Learn to deal with the fear of presentations!

By Jarle Nordaas 8. May 2023

Do you find it uncomfortable to speak in front of a group of people? You are (un)fortunately not alone! Luckily, psychologist Jarle has some advice.

It is possible to learn to deal with your fear!

One of the things people fear most is giving a presentation or speaking in front of a group. For example, presenting something to the class or giving a speech at a wedding.

Eight out of ten people get stressed by speaking in front of a group

As many as eight out of ten people report stress and discomfort related to situations that involve giving a presentation in front of a group of people.

You may feel anxious beforehand and sleep less well the day before. For some, these fears have a major impact on their lives. If the consequences are that the fear becomes so great that life is affected in a negative way, this is referred to as a phobia.

Fortunately, it is possible to learn how to deal with presentation fears in a positive way!

What is the fear about?

If you pick apart the fear of speaking in groups, it seems to be about two factors: fear of the fear and fear of being judged negatively by others.

The fear of the fear

Fear is a basic emotion and its task is to alert us to potential dangers. Fear activates a number of biological systems: heart rate increases, breathing changes and adrenaline is secreted in the body. Attention is focussed on what you fear and you experience an urge to escape the situation you are in. The digestive system becomes de-prioritised and you may experience discomfort such as nausea. It is also common to experience a feeling of dizziness or unreality when experiencing fear.

The fear of speaking in front of groups seems to be related to a fear of experiencing fear and the possible consequences of doing so in front of a group of other people. For example, that you will not be able to handle it, or that others will notice that you are nervous. This can lead to a focus on oneself and one's own symptoms, which in turn reinforces the fear.

Fear of negative judgement

Typical anxieties in social situations often centre around being 'weird, stupid or boring'. These concerns can be exacerbated by physical symptoms and the fear that this will be visible to others, such as trembling, blushing, sweating or getting an iron curtain. You may become self-conscious and try to avoid appearing nervous.

You may do things to hide your nervousness from others, such as avoiding eye contact or hiding your hands in your pockets. You may also become very focussed on exactly what to say or how to say it because of the fear of what others will think. This leads to increased discomfort and makes it difficult to focus on what you really want to convey.

How to overcome fear?

Before the presentation

1. Recognise your own fears.

Try to notice the thoughts that go through your head. Maybe you are thinking "it will be awful", people will laugh at me, people will notice me and think I am weak, people will think I am boring or "I will totally panic and not remember anything." Perhaps you imagine different negative outcomes in your head and get mental images of yourself as a shaky wreck in the situation? These thoughts are rarely helpful to pay much attention to.

Try to notice if you worry a lot. Worrying is often an attempt to be better prepared, but instead increases the stress in your body and makes you more focused on what you fear about the situation. Be active in cancelling worries when you notice them. It often starts with a "what if...".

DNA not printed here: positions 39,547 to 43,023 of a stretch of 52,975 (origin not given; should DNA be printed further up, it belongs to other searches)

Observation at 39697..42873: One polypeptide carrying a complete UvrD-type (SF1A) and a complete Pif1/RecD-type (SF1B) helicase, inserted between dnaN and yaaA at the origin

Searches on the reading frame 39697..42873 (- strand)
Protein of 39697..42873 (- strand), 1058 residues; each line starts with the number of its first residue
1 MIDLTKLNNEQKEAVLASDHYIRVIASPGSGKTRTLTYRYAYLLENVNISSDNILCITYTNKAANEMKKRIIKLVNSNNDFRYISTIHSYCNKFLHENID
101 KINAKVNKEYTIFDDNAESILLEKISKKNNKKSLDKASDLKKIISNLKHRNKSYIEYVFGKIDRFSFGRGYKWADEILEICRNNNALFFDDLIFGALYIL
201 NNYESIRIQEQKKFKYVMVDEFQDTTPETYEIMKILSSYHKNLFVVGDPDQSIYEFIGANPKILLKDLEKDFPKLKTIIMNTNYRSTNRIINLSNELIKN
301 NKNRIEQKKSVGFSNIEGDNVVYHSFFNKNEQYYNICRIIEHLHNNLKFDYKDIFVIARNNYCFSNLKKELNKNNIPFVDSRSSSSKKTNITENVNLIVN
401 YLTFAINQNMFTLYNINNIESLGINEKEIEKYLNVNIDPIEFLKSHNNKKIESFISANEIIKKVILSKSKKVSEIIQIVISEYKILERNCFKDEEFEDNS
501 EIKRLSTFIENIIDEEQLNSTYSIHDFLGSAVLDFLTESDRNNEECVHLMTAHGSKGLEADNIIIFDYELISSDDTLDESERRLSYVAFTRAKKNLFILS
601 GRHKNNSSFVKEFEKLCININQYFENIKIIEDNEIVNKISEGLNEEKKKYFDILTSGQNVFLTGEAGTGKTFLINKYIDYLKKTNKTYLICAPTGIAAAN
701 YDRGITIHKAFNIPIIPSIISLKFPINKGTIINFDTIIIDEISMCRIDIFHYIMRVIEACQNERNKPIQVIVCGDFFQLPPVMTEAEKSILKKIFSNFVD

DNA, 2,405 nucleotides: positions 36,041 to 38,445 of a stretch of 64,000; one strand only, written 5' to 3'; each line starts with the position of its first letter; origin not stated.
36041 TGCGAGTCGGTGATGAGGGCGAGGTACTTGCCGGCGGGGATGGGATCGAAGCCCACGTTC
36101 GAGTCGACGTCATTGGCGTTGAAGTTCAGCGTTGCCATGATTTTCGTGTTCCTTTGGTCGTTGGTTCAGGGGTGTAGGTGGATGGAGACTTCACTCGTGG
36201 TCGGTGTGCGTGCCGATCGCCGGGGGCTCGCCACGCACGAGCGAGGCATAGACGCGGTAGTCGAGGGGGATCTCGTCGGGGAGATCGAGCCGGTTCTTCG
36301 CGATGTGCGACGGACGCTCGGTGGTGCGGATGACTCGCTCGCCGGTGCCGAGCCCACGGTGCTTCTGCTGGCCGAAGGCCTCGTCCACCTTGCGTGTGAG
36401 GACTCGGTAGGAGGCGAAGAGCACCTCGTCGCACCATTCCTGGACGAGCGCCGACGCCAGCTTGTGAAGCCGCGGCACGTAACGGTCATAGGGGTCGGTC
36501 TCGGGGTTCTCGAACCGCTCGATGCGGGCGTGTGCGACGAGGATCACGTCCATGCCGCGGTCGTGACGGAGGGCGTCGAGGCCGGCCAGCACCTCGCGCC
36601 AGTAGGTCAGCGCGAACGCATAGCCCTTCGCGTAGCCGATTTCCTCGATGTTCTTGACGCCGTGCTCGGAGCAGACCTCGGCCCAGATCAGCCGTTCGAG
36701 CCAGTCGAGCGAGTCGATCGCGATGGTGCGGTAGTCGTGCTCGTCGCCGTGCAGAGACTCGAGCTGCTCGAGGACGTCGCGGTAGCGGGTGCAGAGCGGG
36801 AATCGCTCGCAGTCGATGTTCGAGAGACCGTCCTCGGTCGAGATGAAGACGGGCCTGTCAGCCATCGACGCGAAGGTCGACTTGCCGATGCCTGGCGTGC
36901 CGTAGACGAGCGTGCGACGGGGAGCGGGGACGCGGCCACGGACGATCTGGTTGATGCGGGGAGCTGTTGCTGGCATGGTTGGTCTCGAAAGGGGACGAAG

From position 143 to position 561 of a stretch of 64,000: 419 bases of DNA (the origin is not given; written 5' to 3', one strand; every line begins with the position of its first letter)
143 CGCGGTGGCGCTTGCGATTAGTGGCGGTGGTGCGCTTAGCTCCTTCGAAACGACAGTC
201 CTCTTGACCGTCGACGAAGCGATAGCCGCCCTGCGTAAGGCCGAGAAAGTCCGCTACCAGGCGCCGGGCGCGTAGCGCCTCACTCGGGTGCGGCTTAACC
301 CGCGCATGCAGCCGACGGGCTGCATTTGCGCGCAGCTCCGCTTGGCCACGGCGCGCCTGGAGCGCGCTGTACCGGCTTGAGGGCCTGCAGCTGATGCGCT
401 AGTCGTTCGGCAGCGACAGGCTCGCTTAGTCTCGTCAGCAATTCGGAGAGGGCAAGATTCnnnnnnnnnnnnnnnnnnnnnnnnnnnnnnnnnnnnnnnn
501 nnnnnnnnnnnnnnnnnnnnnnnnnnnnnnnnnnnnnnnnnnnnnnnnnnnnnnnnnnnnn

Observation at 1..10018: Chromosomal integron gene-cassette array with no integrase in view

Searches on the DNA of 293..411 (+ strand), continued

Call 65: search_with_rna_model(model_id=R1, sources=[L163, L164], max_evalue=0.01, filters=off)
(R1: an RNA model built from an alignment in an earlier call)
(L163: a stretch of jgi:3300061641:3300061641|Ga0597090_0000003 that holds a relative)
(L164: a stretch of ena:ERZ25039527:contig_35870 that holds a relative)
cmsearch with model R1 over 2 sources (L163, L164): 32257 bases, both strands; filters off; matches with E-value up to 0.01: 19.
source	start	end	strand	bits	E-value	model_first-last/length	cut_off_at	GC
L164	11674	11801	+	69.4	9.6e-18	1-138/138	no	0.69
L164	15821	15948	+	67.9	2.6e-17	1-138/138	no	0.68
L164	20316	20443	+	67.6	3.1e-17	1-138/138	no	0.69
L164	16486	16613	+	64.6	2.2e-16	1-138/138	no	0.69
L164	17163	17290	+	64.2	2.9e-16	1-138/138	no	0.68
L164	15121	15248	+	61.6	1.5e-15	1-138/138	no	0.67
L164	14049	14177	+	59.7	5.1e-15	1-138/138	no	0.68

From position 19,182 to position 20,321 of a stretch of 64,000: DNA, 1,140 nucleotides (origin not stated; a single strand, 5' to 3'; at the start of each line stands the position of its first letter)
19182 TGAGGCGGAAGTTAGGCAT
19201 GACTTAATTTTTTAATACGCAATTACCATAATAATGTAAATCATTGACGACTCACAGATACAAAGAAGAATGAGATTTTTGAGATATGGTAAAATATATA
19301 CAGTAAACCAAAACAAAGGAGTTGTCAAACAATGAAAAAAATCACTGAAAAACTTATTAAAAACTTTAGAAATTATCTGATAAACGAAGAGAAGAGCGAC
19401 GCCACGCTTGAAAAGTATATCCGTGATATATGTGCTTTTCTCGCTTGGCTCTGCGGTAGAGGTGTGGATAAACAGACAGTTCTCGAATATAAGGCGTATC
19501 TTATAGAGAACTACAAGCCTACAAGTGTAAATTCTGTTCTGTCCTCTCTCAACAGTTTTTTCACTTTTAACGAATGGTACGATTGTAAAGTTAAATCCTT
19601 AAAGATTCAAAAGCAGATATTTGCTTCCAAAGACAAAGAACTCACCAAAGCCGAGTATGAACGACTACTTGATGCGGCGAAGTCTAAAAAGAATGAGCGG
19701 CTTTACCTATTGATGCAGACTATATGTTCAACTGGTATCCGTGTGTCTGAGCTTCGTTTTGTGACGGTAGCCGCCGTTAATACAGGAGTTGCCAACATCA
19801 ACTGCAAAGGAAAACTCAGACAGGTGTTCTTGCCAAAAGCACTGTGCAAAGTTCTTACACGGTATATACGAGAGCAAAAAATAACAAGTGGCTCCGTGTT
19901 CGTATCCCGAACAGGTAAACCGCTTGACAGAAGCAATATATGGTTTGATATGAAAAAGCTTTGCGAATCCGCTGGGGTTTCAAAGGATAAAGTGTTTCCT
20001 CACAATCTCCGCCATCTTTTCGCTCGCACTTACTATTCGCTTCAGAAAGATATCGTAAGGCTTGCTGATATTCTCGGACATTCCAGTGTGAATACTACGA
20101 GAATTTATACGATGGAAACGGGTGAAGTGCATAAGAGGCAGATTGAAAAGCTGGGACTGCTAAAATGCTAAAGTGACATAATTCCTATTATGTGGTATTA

2. Practise what you want to get good at.

If you want to get good at something, you actually have to practise it specifically. If you are going to give a presentation to others, it is of course a good idea to have a good overview of what you are going to talk about, but how do you prepare for the presentation itself? Do you memorise sentences over and over again for fear of forgetting something?

Being prepared in this situation is not just about having an overview of what you are going to talk about. If you can, you may want to practise giving the presentation in front of friends, your study group or family. It is very likely that you know several people who worry about speaking in front of others. Nothing is better than working together to practise difficult things and supporting each other along the way! You can also practice speaking out loud on your own as if you were speaking to an audience or visualising yourself doing the presentation.

During the presentation

Allow yourself to be nervous and don't try to control your discomfort. Look at the people you are going to speak to. Say hello! Don't fear the silence. Allow yourself to take your time, even if your mind doesn't necessarily!

After the presentation

Brag about yourself afterwards! Be proud that you went through with it even if you were nervous. Don't get hung up on small negative details afterwards. Things will never be perfect anyway.

Talk to someone!

And – perhaps most important of all: Talk about it! With a friend, a family member or with a psychologist/therapist on campus.

Find psychologist/therapist on your campus here...

... or book an appointment if it is your first time with us.

Good advice from SSN Health
Girl wearing I am bad ass ring

After the presentation, give yourself credit for the accomplishment!


Jarle Nordaas


Jarle is a trained psychologist and has specialist expertise in anxiety and OCDs. Through several years of practice, Jarle has gained broad experience in most topics. Conversations can be about challenges related to low self-esteem in social settings, worries and negative thought patterns that can make different areas of life difficult and stressful. In conversations, he focuses on mastery when it comes to studies, social situations or in general how you feel about yourself.